This summer, I had the privilege of leading worship with an amazing team of musicians at a national conference. One of the songs we sang was called, "Raise a Hallelujah."
This anthem became a battle cry for the attendees. It voiced their intention that in the presence of their spiritual enemies, they would, indeed, proclaim praise to the One who was the ultimate Victor in the midst of spiritual combat. And when the enemy, as 2 Corinthians 10:4-5 illustrates, tries to set up circumstances that challenge their understanding of the ability of God to overcome, they would "sing a little louder" knowing that "Heaven comes to fight for me."
In preparation to lead that song, the Lord brought to remembrance the blind beggar, Bartimeus. Sitting on the side of the road, wrapped in his self-identifying cloak of poverty, he had the audacity to shout, "Son of David, have mercy on me" when he heard Jesus passing by. Those around Bartimeus were offended by his behavior and sternly spoke this rebuke, "Keep still and be quiet." His valiant response? Calling upon Jesus "all the more" [Mark 10:48 AMP]. Responding to Jesus's invitation, he threw off his garment, jumped up and "made his way to Jesus" [Mark 10:50 TPT].
"What a picture of the Hebrew word, Halal," I thought. Bartimeus praised, raved, boasted, celebrated, and commended, with clarity of sound: all definitions of this root of the word, hallelujah. And in the face of scoffers, he "cried out even more loudly" [Mark 10:48 NRSV].
During the evening service, I shared that Scriptural imagery. I invited the worshipers to "raise a hallelujah" from any side-lined place of spiritual blindness and poverty in their lives and to "sing a little louder" in the face of intimidating circumstances that would seek to silence their praise. I encouraged them to throw off any cloaks that claimed an identity that was less than the Divine Truth of who they are in Christ. In gentle power, tender boldness, and unapologetic compassion, God met these self-abandoned worshipers with sweet restoration and healing.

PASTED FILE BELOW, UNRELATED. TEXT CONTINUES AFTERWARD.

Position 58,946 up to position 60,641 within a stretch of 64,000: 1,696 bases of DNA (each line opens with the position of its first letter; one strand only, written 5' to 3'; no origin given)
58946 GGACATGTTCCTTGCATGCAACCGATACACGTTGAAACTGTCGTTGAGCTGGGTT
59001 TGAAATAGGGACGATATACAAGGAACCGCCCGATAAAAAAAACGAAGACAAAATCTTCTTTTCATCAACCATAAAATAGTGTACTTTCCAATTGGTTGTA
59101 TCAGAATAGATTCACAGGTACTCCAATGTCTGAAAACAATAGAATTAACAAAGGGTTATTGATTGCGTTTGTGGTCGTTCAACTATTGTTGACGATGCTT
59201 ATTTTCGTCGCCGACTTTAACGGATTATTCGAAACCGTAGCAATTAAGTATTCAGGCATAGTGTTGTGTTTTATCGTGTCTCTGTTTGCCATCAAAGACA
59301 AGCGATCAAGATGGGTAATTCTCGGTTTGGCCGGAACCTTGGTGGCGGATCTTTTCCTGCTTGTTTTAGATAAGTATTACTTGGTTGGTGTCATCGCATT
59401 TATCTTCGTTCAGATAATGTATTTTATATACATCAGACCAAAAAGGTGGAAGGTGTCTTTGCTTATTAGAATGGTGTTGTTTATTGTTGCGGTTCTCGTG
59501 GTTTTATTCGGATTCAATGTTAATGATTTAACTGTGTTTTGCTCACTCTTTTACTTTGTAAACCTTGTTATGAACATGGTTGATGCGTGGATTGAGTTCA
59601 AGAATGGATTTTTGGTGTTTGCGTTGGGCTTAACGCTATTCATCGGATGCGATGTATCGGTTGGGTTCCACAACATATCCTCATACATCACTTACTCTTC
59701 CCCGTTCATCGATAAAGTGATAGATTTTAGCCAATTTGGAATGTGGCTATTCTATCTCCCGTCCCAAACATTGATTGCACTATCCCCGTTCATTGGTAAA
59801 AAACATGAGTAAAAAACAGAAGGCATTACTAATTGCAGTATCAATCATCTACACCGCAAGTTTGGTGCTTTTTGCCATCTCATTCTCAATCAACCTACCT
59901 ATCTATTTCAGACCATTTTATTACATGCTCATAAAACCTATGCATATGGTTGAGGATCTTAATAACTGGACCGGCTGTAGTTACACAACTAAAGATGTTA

Traveling home from the conference, though physically spent, I found myself overflowing with prayers of thanksgiving for all that God had done as people chose to "raise a hallelujah." The melody of the song was the soundtrack to my praises as we drove in the blistering heat along two-laned roads banked by thriving cornfields.
That was until a warning light on the dashboard usurped my attention ...and my gratitude. My mind began to race, fueled by frustration with having invested resources into a new vehicle that now seemed to be betraying the very reasons for which we purchased it. Considering multiple scenarios, pessimism flourished as I wondered what garage would be open on a late Sunday afternoon. We pulled off at the next available exit, which, of course, had multiple off-ramps and a myriad of signs pointing this way and that way. I was hemorrhaging joy. Spotting a potential place to receive service, I safely and legally zipped through an intersection. Or so I thought. Entering the parking lot, a white SUV with flashing blue lights followed me. With a deep sigh and a sarcastic, "Just great," I sunk further into the vortex of ingratitude.
Forty-five minutes later we were back on the road. In the weighty silence, I emotionally dropped my accumulated baggage and flopped down on a bed of failure. Burying my head into the pillow of self-pity, I lamented. I knew I had a crappy attitude and I knew that I set a terrible example for my wife. The enemy ruthlessly tossed in a few words whispering, "You JUST left a conference where you stood on that platform exhorting a crowd of people to praise God as they faced difficult circumstances. And here you are frustrated, angry, whining, and complaining about a warning light. Nice job raising a hallelujah. Loser." Pulling the proverbial blanket of condemnation over my head, I simply prayed, "Oh, God."